The Bovespa (IBOV) stock index posted a third consecutive weekly decline after slower-than-forecast growth in China’s industrial production and retail sales signaled a further slowdown in Brazil’s biggest trading partner.
Vale SA, the world’s largest iron-ore producer whose top export market is China, contributed the most to the gauge’s 0.4 percent decline today. Petroleo Brasileiro SA fell, following crude prices lower. BM&FBovespa SA, the operator of Latin America’s largest securities exchange, gained after reporting first-quarter profit that rose on higher trading volumes.
Brazil’s benchmark equity gauge dropped to 59,445.21 at the close of trading in Sao Paulo, extending this week’s fall to 2.3 percent. The real weakened 0.4 percent to 1.9616 per U.S. dollar at 5:27 p.m. local time.
“China’s economic data pushed commodities lower, which ends up dragging down stocks that are heavily weighted on the Bovespa index,” Marcello Paixao, a money manager at Sao Paulo-based hedge fund Principia Asset Management, said in a phone interview. “Falling interest rates may boost domestic demand. For commodities producers, uncertainties are higher, as they depend more heavily on the external outlook.”
Thirty-three stocks rose on the gauge today as 30 fell.
China’s industrial production expanded 9.3 percent in April from a year earlier, the least since April 2009. Retail sales rose 14.1 percent from a year earlier, trailing the 15.1 percent median estimate of analyst surveyed by Bloomberg.
Vale sank 3.1 percent to 38 reais. Petrobras, as Petroleo Brasileiro is known, fell 2 percent to 19.53 reais.
Cia. Siderurgica Nacional SA, Brazil’s third-biggest steelmaker, dropped 3.7 percent to 14.56 reais. The company said in a statement yesterday that first-quarter net income slumped 82 percent to 110.7 million reais ($56.5 million). That compares with the average estimate of 446.6 million reais among nine analysts surveyed by Bloomberg.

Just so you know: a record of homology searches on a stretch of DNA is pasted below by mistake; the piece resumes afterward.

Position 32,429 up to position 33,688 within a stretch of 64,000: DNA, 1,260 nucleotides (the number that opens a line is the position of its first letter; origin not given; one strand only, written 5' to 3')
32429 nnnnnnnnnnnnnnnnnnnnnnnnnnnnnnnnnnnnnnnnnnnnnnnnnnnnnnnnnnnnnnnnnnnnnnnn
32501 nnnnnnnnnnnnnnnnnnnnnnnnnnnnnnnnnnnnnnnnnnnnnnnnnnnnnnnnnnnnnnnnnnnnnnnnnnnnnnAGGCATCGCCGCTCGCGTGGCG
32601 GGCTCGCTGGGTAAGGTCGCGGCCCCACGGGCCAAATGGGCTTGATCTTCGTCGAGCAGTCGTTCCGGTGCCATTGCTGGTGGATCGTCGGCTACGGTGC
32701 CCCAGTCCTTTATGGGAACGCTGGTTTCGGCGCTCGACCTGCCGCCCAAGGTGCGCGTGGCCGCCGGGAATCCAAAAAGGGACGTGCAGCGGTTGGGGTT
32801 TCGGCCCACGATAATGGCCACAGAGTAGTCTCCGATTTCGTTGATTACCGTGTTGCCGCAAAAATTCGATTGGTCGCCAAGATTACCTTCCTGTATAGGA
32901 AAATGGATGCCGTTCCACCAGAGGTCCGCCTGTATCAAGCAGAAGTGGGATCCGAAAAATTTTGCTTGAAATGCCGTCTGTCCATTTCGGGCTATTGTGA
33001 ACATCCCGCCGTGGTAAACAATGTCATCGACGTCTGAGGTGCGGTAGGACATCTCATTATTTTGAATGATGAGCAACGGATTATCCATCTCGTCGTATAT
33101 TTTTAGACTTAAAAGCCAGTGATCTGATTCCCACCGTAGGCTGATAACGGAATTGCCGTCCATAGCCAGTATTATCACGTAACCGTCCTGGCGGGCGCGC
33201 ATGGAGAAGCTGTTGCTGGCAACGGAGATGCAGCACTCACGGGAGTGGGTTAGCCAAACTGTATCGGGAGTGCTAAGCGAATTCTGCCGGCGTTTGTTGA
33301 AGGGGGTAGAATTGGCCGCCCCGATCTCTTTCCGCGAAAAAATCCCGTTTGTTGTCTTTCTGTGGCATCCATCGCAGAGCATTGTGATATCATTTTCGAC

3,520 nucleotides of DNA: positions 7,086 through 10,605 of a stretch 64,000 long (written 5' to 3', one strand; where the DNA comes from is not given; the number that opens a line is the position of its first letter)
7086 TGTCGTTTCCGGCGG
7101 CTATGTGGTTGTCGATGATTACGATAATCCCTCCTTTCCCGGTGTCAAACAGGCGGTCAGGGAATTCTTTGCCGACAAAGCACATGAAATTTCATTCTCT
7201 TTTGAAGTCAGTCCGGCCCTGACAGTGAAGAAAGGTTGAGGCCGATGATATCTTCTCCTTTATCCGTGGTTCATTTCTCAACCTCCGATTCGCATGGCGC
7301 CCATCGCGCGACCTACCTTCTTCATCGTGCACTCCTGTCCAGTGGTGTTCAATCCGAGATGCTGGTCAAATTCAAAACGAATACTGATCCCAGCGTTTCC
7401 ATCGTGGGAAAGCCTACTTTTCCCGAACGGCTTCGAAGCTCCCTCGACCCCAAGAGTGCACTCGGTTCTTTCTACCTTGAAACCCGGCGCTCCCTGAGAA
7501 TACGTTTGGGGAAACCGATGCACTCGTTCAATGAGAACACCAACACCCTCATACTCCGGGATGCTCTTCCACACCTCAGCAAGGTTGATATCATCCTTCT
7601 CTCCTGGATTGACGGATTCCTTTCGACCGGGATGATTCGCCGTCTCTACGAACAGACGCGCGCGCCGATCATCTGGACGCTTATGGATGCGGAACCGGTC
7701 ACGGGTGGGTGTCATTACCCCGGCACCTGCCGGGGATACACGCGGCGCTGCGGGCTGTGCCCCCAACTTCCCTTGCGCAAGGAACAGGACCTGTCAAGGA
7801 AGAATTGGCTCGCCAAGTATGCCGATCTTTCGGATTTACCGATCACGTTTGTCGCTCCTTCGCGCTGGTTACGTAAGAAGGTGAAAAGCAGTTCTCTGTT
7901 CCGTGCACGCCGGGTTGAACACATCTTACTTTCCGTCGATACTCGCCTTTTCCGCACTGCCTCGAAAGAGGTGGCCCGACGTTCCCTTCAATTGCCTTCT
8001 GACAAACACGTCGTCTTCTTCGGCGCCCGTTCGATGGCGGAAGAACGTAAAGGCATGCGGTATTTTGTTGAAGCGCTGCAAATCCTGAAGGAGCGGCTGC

The Bovespa earlier rose as much as 1.1 percent as consumer stocks advanced after Brazil’s central bank president Alexandre Tombini said consumer price increases in Brazil will ease in the next three months, spurring speculation policy makers may further lower borrowing costs.
Homebuilder Cyrela Brazil Realty SA Empreendimentos e Participacoes added 2.5 percent to 14.94 reais, the steepest advance on the The MSCI Brazil/Consumer Discretionary Index, which rose 1.8 percent.
BM&FBovespa climbed 1.2 percent to 10.25 reais.
The Bovespa has gained 4.7 percent in 2012, buoyed by local interest-rate cuts, signs of expansion in the U.S. and optimism that Europe may be closer to resolving its sovereign-debt crisis. The measure has fallen 13 percent since this year’s high on March 13 on rekindled concern about Europe and on speculation the slowdown in China, Brazil’s biggest trading partner, may be deeper than expected.
The Bovespa trades at 9.9 times analysts’ earnings estimates, in line with the 10.2 ratio for MSCI Inc.’s measure of 21 developing nations’ equities, data compiled by Bloomberg show. Trading volume was 6.04 billion reais in stocks in Sao Paulo today, data compiled by Bloomberg show. That compares with a daily average of 7.2 billion reais this year through May 10, according to data from the exchange.
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